Negative Impacts From the Shift to Online Learning During the COVID-19 Crisis: Evidence from a Statewide Community College System

Authors: Kelli A. Bird, Benjamin Castleman, Gabrielle Lohner

The COVID-19 pandemic led to an abrupt shift from in-person to virtual instruction in Spring 2020. Using a difference-in-differences framework that leverages within-course variation on whether students started their Spring 2020 courses in person or online, we estimate the impact of this shift on the academic performance of Virginia’s community college students. We find that the shift to virtual instruction resulted in a 6.7 percentage point decrease in course completion, driven by increases in both course withdrawal and failure. Faculty experience teaching a course online did not mitigate the negative effects of moving to virtual instruction.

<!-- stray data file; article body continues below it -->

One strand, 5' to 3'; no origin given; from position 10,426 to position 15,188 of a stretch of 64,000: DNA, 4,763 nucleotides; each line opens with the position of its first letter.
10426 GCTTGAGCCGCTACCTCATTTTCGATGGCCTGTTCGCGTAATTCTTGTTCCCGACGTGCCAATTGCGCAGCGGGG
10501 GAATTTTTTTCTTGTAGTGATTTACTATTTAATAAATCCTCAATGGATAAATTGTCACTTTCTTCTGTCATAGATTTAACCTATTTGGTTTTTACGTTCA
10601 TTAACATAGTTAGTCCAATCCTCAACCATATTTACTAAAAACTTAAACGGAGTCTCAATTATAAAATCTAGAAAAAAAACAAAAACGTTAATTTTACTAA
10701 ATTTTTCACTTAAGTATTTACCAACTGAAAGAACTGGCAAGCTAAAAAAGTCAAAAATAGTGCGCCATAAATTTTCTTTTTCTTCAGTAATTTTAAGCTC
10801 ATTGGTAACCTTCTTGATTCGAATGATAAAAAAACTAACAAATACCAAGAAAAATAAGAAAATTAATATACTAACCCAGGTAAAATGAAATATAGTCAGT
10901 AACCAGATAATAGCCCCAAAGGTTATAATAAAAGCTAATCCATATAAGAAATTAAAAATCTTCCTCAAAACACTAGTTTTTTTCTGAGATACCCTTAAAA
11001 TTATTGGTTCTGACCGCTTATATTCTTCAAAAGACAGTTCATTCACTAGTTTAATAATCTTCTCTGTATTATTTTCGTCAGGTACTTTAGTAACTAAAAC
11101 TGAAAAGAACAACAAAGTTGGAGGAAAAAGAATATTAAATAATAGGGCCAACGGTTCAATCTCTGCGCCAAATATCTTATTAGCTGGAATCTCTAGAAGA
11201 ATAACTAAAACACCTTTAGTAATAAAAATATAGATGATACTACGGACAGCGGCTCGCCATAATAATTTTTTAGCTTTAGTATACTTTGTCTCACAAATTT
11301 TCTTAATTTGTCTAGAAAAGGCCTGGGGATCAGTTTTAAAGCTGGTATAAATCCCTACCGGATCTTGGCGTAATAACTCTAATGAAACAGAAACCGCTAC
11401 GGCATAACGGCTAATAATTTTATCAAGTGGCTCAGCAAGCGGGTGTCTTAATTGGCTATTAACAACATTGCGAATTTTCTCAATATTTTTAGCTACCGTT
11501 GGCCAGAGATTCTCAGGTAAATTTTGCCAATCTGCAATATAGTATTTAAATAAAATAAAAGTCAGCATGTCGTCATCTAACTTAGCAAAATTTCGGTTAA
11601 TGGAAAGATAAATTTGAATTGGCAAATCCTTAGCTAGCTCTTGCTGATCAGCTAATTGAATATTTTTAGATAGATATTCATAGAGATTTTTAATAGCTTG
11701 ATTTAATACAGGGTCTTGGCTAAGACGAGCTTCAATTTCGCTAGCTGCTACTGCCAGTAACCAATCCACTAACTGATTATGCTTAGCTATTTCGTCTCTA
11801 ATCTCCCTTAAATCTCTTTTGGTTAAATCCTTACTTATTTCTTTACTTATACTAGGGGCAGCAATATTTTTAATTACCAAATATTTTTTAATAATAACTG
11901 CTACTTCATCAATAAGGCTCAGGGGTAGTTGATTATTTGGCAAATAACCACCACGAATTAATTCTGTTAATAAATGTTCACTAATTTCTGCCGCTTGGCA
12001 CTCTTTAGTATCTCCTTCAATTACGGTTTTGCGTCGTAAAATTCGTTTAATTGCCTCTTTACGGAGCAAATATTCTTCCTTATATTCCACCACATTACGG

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Keep the Kids Inside: Juvenile Curfews and Urban Gun Violence

Authors: Jennifer L. Doleac, Jillian B. Carr

Gun violence is an important problem across the United States. Due to limited data, it has been difficult to convincingly test the impacts of government policies on the quantity and geography of gunfire. This paper uses a new source of data on gunfire incidents, which does not suffer from selective underreporting common in other crime datasets, to measure the effects of juvenile curfews in Washington, DC.

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